Written by: Wallace Merriman

You’re Probably Eating Crappy Bread- Nothing you eat should be bleached. We’ll tell you how to pinch the right loaf.
Posted on:Oct 5, 2011

Man may not live by bread alone, but he should at least get some dietary value out of it if he’s going to spend time chewing, digesting and evacuating it. But even that may be too much to ask, since most breads available at your local supermarket are nutritionally worthless.

While most people have finally clued in to the fact that plain white bread boasts the dietetic value of couch stuffing, few are aware that wheat breads are equally empty. “How can that be,” you ask, “when it’s got the word ‘wheat’ right in the name?”

On paper, the word “wheat” implies good health, but when it comes to most commercially processed breads, that’s simply not the case. Any health benefits conferred by wheat depend on the form in which it’s eaten, so those benefits are minimal if the wheat used to make your bread has been processed into bleached (or unbleached, for that matter) flour. Technically, plain white bread is “wheat bread” too.

To be clear, 100% whole wheat bread is extremely healthy, loaded with essential nutrients and high in fiber. Unfortunately, most of the mass-baked breads you’ll find for sale aren’t 100% whole wheat&emdash;not even close. They’re versions of the wheat grain stripped to approximately 60% of their original form and turned into flour. Worse still, the 40% that’s removed includes the healthiest parts: the bran and the germ of the wheat grain. So how do you pick the right bread?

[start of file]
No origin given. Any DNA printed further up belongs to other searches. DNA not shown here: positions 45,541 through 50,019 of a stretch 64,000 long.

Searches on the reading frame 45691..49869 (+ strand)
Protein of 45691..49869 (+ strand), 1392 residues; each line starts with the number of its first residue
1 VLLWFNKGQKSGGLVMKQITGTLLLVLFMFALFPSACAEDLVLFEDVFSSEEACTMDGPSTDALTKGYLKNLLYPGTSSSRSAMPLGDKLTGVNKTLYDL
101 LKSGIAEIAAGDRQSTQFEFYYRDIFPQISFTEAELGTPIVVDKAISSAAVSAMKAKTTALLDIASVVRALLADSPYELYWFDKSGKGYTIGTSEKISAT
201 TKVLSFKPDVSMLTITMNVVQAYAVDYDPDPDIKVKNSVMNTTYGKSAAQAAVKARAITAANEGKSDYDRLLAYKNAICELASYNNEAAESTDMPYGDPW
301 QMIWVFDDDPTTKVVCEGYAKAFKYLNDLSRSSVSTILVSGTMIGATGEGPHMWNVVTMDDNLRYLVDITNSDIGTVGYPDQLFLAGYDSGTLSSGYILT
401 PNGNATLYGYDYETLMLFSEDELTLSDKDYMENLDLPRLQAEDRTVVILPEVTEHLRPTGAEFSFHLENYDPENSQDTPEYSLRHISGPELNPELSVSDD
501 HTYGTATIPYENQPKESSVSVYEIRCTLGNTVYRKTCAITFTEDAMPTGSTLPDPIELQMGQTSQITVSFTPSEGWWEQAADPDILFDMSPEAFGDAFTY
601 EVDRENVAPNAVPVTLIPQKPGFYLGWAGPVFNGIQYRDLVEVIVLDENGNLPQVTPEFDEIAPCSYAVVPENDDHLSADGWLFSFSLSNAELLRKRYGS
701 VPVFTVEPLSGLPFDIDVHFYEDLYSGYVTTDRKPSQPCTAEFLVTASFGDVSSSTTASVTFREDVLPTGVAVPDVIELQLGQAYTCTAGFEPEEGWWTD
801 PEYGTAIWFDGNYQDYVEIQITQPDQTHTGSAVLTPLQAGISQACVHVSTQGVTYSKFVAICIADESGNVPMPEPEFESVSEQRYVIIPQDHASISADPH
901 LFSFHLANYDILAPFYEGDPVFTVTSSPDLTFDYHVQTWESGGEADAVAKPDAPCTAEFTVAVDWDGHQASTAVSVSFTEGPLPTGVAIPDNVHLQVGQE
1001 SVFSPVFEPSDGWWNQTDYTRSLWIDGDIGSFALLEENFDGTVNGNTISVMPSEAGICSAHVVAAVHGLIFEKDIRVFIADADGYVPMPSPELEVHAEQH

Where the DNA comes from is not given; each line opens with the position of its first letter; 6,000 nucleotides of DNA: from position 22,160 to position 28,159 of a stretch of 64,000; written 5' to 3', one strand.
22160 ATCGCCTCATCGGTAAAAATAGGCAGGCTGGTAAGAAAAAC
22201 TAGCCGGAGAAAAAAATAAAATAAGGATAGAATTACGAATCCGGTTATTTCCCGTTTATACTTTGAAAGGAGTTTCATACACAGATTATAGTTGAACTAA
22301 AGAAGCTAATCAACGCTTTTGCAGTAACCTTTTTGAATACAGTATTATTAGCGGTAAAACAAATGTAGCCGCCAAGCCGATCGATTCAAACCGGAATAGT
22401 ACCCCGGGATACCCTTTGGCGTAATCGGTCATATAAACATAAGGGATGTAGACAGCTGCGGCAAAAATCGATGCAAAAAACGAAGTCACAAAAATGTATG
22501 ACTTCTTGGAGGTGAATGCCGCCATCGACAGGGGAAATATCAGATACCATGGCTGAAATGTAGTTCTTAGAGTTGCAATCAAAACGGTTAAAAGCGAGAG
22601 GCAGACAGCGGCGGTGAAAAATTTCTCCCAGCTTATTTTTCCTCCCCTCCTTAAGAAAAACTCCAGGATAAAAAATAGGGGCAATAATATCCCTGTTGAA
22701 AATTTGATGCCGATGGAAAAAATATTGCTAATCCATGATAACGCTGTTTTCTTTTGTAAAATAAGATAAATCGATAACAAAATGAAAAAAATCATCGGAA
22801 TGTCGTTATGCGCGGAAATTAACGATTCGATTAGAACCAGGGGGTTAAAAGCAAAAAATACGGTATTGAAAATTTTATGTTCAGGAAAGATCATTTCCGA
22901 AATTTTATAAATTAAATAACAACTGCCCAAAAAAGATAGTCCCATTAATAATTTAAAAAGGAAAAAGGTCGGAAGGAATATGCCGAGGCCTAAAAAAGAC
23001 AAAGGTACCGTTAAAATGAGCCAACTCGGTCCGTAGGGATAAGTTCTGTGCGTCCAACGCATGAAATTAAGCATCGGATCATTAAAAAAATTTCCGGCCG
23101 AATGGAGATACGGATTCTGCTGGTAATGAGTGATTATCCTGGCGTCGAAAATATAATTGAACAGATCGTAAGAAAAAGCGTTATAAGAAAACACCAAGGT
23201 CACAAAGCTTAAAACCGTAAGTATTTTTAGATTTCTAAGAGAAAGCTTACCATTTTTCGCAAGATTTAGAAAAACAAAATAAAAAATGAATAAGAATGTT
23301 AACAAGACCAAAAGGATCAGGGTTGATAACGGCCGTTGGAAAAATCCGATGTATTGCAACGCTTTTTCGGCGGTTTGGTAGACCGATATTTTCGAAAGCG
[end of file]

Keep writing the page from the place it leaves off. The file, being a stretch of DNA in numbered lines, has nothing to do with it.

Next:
Just like car dealers who use the term “previously owned” instead of “used,” lousy bread manufacturers have baked up a few of their own catchphrases to fool you…

“Wheat Flour:” This is what’s left after all the good stuff is removed. Most every commercially processed bread uses either bleached or unbleached flour as its main ingredient. During the factory process of making flour, over half of the vitamin B1, B2, B3, E, folic acid, calcium, phosphorus, zinc, copper, iron, and fiber are lost. 

“Enriched:” Enrichment is the process of replacing all of the vitamins and minerals that were removed during extraction. Except that nutrients added to flour later don’t compare to the ones that occur naturally.

“Stone-Ground:” This is another healthy-sounding technique that, in reality, just describes how the flour was milled. Stone–ground flour is pretty much the same as wheat flour, which means it’s pretty much worthless too.

“Multigrain:” Your bread can have 72 different types of grains, but it won’t mean squat if none of them is whole.

The Rye Lie: On its own, rye flour is loaded with healthy fiber. Unfortunately, most rye breads sold in stores are made with a combination of rye and unbleached, enriched flour, explaining why most rye breads are low in fiber—less than a gram per slice.

Sour D’oh!: Just like rye and wheat breads, sourdough can offer a variety of benefits, including easy digestibility and a mild effect on blood sugars. Yet bread companies have again found a way to spoil a good thing by adding bad things—namely enriched flour and fructose.


To be confident you’re getting the most from your bread, make sure the first ingredient is always either “100% whole wheat” or “100% whole grain.” This way you’ll know the most nutritious parts of the wheat have been left intact. Since the health benefits include protection from stroke, diabetes, heart disease and some cancers, it only makes sense to keep your bread whole.